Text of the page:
Chasidic Insights

on the Weekly Parsha

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by Zvi Akiva Fleisher

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Ch. 16, v. 18: "Shoftim v'shotrim ti'ten l'cho" - Judge yourself, "l'cho," strigently. Judge others favourably, "v'shoftu es ho'om mishpat tzedek." (Chozeh of Lublin)

Alternatively, it is only after you judge yourself strictly that you will be ready to judge others, "v'shoftu es ho'om."

Ch. 16, v. 18: "V'shoftu es ho'om mishpat tzedek" - They shall judge people in a manner that the litigants will both agree that it was a "mishpat tzedek." (Rabbi Meir of Dzikiv in Imrei Noam)

Ch. 16, v. 20: "Tzedek tzedek tirdofe" - You've done something righteous, "tzedek." Don't sit on your laurels. Continue pursuing more opportunities to do more acts of righteousness. (Chozeh of Lublin)

Ch. 16, v. 22: "V'lo sokim l'cho matzeivoh asher so'nei Hashem Elokecho" - Do not remain stagnant, remaining in one "matzav." This is hated by Hashem. Work on continuously improving yourself. (Rabbi Zvi Elimelech of Dinov in Agra D'kaloh)

Ch. 17, v. 11: "Lo sosur min hadovor asher yagidu l'cho" - The gemara Brochos 4A comments on the verse in T'hilim 86:2, "Shomroh nafshi ki chosid oni," that King Dovid said that he arose much earlier than all other kings, getting up at midnight to sing praises to Hashem (T'hilim 119:62). He also said that while other kings would while their time away with ephemeral pleasantries he would soil his hands with bloody items, as he was judging them regarding matters of purity pertaining to husband and wife. He concluded that to top it off he would also not do anything without first conferring with his mentor and teacher M'fiboshes. We see three spiritual pursuits here. The first is working on one's physical traits and subordinating them to the will of Hashem. Rising at midnight and beginning one's day serving Hashem is ample proof of this. Secondly, he gave selflessly of himself for the good of others. Finally, and most telling, he did not trust himself to make decisions in spite of his phenomenal knowledge of Torah. He asked his Rebbe for guidance. This is why King Dovid gave himself the title CHOSID. (Rabbi Zvi of Cherson)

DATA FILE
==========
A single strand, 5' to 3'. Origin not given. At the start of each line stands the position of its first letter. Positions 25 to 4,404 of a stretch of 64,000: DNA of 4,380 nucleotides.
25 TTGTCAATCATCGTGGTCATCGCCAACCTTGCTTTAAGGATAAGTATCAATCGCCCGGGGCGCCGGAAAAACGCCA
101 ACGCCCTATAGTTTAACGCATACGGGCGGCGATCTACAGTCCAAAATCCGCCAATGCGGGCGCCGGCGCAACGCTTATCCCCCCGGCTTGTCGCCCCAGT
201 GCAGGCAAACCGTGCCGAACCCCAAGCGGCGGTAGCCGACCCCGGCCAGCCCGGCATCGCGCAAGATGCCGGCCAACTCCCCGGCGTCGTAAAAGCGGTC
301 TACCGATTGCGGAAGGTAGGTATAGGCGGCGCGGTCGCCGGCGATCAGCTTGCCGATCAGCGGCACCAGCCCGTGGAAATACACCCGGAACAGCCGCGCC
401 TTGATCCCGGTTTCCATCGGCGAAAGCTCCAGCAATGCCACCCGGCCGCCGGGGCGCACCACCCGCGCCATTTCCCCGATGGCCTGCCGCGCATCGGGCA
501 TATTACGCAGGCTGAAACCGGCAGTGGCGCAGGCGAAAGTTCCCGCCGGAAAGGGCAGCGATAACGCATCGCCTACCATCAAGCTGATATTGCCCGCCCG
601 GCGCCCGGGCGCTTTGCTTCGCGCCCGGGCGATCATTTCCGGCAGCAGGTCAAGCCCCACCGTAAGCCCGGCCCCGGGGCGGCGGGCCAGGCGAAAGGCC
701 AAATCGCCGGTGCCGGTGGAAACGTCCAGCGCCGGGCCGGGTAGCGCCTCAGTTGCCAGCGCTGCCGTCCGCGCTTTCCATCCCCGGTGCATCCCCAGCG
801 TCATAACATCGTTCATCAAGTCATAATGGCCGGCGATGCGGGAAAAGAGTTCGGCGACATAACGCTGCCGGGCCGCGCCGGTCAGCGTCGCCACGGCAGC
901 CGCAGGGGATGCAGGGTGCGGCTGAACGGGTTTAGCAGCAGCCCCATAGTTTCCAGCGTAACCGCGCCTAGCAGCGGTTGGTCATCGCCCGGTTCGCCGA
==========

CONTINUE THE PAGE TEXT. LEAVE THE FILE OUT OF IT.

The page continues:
Ch. 17, v. 12: "V'ho'ish asher yaa'seh v'zodone l'vilti shmo'a el haKohein" - The man who will sin wantonly will so contaminate his spirituality that it will bring to his not being able to absorb the words of the Kohein. (Holy Admor of Satmar in Divrei Yoel)

Ch. 17, v. 18: "V'hoyoh ch'shivto al ki'sei mamlachto" - It will be a great joy ("v'hoyoh"="simchoh"), when the king sits upon a throne of "mamlachto," not "malchuso." "Malchuso" means "his kingship." However, "mamlachto" is in the causative form. He is constantly aware of his being in this position by virtue of Hashem who gives him a micro-kingship, sourced from Hashem, the King of all kings. (Rabbi Yeshayohu of Yasse in Klil Tiferes)

Alternatively, he causes others to accept the kingship of Hashem. (Nirreh li)

Ch. 17, v. 20: "L'vilti room l'vovo" - The Rambam writes that the king's heart should be the heart of all Yisroel. It is thus readily understood why the Torah warns that he not make his heart conceited. This would negate the attitude mentioned in the Rambam. (Nirreh li)


See also Sedrah Selections and Oroh V'Simchoh

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